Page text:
Dallas International Film Fest Debuts "The River Why"
BY DENNIS KING
Cast around for a narrative movie about fly fishing and you’re sure to hook up with “A River Runs Through It.” But Robert Redford’s angling classic, based on Norman Maclean’s much admired memoir, isn’t the only literary chronicle of the esoteric sport wading onto big screens.
“The River Why,” a fly fishing novel by David James Duncan, might not possess quite the stately mystique of Maclean’s elegiac book, but it has an avid following of its own among sportsman who chase after trout with whippet rods and fur-and-feather lures.
And just as “A River Runs Through It” made a triumphant leap from page to screen with Redford’s lovely, 1992 film, “The River Why” now wends its way to movie theaters with a new cinematic adaptation that will have its premiere at the Dallas International Film Festival in April.
But the movie drawn from Duncan’s wild-and-wooly outdoors novel flowed over many tumultuous twists and turns on its tortured way to the screen.
When it is shown at DIFF at 7:30 p.m., April 14 (Landmark Magnolia Theatre 5), and 7 p.m., April 15 (Dallas Museum of Art Horchow), the movie will have tumbled through a rancorous feud between the author and producers, a protracted court case, a struggle to find financing and a distributor, and humbling comparisons beforehand with Redford’s august classic.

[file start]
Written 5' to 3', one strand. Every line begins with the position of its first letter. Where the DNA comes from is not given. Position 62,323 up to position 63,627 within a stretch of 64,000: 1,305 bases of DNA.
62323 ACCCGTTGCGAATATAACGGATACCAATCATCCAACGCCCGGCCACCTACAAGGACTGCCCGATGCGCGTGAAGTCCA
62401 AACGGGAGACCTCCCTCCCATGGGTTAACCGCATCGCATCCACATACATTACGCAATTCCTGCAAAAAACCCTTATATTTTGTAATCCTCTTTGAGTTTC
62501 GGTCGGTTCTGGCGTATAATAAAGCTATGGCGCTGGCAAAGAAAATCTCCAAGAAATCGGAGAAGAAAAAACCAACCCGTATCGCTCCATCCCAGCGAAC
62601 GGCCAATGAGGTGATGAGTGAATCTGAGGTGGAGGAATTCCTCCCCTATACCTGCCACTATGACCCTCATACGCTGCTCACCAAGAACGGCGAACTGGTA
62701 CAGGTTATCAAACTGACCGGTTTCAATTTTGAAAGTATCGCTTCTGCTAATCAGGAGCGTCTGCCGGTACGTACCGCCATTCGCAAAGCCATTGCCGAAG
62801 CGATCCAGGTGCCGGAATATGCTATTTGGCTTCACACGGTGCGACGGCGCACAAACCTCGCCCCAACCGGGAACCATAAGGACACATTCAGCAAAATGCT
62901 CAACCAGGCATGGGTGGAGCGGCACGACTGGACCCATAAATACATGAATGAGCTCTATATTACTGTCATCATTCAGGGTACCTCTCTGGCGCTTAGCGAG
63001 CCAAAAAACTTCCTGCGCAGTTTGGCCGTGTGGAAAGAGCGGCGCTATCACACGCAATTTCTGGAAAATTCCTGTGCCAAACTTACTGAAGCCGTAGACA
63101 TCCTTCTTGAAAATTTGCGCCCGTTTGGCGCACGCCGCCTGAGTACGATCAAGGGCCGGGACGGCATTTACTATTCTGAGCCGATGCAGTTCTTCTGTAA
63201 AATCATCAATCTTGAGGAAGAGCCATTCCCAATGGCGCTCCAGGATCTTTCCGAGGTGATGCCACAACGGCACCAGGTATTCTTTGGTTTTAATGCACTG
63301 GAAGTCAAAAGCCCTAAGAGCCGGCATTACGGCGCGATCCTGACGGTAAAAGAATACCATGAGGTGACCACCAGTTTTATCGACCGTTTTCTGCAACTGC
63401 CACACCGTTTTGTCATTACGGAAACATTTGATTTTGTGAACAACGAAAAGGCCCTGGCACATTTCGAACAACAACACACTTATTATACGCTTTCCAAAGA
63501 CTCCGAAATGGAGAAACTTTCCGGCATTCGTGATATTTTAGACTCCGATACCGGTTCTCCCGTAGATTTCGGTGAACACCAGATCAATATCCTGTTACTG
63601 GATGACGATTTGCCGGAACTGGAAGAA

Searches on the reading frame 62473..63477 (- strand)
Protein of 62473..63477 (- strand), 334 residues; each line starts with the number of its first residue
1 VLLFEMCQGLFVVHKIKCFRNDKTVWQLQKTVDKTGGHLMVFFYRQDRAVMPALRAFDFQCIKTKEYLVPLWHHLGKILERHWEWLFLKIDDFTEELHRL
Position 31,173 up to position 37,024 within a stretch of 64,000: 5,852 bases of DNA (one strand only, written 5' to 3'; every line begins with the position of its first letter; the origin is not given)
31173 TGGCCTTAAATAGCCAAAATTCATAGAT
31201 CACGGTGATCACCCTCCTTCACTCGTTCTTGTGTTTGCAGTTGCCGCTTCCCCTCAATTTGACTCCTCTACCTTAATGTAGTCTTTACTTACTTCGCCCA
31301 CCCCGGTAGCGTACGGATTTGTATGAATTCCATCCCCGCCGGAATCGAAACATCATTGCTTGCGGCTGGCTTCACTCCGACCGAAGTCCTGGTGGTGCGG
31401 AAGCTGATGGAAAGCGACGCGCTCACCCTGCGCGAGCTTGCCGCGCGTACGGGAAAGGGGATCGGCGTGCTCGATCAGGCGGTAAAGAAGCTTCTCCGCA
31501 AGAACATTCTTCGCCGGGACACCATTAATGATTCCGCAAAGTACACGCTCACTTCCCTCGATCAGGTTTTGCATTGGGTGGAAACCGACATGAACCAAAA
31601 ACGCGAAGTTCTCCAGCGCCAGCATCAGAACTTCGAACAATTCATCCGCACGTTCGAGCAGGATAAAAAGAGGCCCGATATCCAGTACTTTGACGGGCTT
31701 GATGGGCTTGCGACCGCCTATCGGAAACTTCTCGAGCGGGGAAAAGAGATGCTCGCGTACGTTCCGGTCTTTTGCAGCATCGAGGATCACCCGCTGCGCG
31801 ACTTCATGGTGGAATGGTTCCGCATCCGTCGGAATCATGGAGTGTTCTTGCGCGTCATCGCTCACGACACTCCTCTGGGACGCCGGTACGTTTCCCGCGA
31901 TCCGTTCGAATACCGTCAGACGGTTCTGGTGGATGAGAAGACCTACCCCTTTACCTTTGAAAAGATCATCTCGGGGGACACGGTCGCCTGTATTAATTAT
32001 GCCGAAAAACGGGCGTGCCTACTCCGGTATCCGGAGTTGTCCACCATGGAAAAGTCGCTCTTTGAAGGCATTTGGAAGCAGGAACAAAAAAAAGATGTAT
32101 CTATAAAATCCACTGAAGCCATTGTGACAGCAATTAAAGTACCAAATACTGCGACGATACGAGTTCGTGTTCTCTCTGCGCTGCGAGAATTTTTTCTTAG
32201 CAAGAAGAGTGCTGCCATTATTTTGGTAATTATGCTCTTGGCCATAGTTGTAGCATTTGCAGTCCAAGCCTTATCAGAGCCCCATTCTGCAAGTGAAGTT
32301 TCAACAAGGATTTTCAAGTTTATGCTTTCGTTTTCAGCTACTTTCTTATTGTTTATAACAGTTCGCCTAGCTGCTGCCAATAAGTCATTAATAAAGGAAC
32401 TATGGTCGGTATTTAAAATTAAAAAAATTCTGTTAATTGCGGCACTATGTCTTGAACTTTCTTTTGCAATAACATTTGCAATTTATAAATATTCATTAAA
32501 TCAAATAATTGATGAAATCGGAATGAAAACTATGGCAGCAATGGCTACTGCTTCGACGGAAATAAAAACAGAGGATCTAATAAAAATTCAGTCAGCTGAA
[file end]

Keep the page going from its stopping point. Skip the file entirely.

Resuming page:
“The River Why,” directed by Matthew Leuwyler, follows the life path of Gus Orviston, a 19-year-old prodigy characterized as “the Mozart of fly fishing.” As he moves to a remote cabin on an Oregon river to live among the fishes and master his craft, “Glum Gus” hooks countless muscular trout, flounders in existential crisis, burns out and stumbles through many streamside misadventures. Eventually, he undergoes a spiritual awakening and finds true love.
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